Castlewood Eating Disorder Treatment Center Blog

Author Archives: Castlewood Treatment Center

Male Eating Disorders Lonely Man.CWBlog1

Male Eating Disorders: More Common Than You Think

Eating disorders are equal opportunity offenders—prevalent in both female and male populations. Unfortunately, that truth may come as a bit of a surprise to the public. Despite plenty of clinical literature showing eating disorders to be gender-blind, the common misconception is that it is primarily women who battle these destructive diseases. A recent study in Psychiatric Times confirms this. “Eating disorders are often thought of as a ‘female problem,’” the article states. “Even researchers, advocates and treatment providers who are aware that these disorders affect men and boys are plagued by misinformation.” The study provides an example: It is often…

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The Not So Linear Recovery Process

Guest Post by LM , Castlewood Alumna When I sat at the gates of Castlewood waiting for them to open, I made a commitment to myself “This is the last time you are going to drive through those gates and give it your all, bare your soul and follow instructions and be honest about the struggle”.  I had been to treatment before, and played the role of the compliant client, the ‘good girl’ afraid to reveal just how much I was struggling with each bite, but this time I gave myself permission to have a voice and to do it…

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Family Week Mother with Teenage Daughter.CWBlog4

Family Week Survey Results

Family is integral to what we do here at Castlewood. We take it seriously that the latest research supports that outcomes are improved with the inclusion of families because it is serious, and so important to the hard work of recovery. Those who are battling an eating disorder and attempting to start a new life of freedom, health, and wholeness need all the love and support they can get, and family support is the most important of all. For this reason, we have a regular family therapy and Family Week here at Castlewood; each Family Week event lasts for three…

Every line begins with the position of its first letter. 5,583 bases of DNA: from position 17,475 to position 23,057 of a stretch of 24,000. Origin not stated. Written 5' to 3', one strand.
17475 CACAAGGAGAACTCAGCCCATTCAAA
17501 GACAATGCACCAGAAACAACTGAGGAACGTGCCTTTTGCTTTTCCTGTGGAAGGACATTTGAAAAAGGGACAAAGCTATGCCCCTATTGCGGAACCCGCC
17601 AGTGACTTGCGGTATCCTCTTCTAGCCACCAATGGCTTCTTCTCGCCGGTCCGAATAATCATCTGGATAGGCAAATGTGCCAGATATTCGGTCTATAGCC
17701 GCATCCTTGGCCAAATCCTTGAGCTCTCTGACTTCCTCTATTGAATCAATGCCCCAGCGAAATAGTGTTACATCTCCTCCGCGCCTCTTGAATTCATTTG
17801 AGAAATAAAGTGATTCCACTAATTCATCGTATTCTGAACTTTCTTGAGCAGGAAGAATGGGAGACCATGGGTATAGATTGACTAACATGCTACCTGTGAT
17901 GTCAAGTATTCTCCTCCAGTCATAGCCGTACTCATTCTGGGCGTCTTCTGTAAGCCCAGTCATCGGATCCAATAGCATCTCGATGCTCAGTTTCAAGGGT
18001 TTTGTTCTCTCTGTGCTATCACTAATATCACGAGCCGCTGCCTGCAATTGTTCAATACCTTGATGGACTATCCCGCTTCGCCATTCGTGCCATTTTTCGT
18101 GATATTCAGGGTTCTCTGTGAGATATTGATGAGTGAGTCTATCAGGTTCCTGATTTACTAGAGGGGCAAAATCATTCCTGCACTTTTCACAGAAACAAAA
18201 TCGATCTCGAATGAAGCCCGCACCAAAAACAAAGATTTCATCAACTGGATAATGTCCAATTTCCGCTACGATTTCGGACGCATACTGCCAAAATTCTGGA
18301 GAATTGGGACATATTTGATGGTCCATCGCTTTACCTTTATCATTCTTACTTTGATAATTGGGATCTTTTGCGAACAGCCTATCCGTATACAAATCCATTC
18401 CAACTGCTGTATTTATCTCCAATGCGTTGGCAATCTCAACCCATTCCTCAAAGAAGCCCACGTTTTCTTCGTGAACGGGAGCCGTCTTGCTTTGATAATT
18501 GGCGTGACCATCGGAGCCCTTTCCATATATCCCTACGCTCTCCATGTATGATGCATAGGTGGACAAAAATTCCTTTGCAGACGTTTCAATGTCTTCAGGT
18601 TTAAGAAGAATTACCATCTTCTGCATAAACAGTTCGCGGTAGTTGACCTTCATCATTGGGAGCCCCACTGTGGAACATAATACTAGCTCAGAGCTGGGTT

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PTSD Awareness Note Pinned to Background.CWBlog4

PTSD Awareness Day

Post-traumatic stress disorder or PTSD, is an ongoing healthcare crisis, a condition that affects Americans of all ages and walks of life. At the same time, it’s something that is widely misunderstood. Many are not quite sure of what the condition is, whom it affects or how pervasive it truly is. That’s why June 27 has been set aside as National PTSD Awareness Day—a time for us to talk more openly and candidly about what the condition is and what it really means. This is something that is near and dear to our hearts at Castlewood. The reason for this…

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Maintaining Recovery Over Summer Vacation Friends Dance on Beach.CWBlog2

Maintaining Recovery Over Summer Vacation

Maintaining recovery from an eating disorder is a lifetime journey and an around-the-clock job. You do not get to go on vacation from your recovery. In fact, vacations can be some of the toughest times to keep a focus on your health. Take the summer season. This is a difficult time for those who wrestle with eating disorders because of the cultural focus on “swimsuit readiness” it is difficult not to focus on body image. Vacations and road trips, meanwhile, disrupt whatever rhythms you have developed through meetings with your therapist and nutritionist. Finally, while a break from school stress…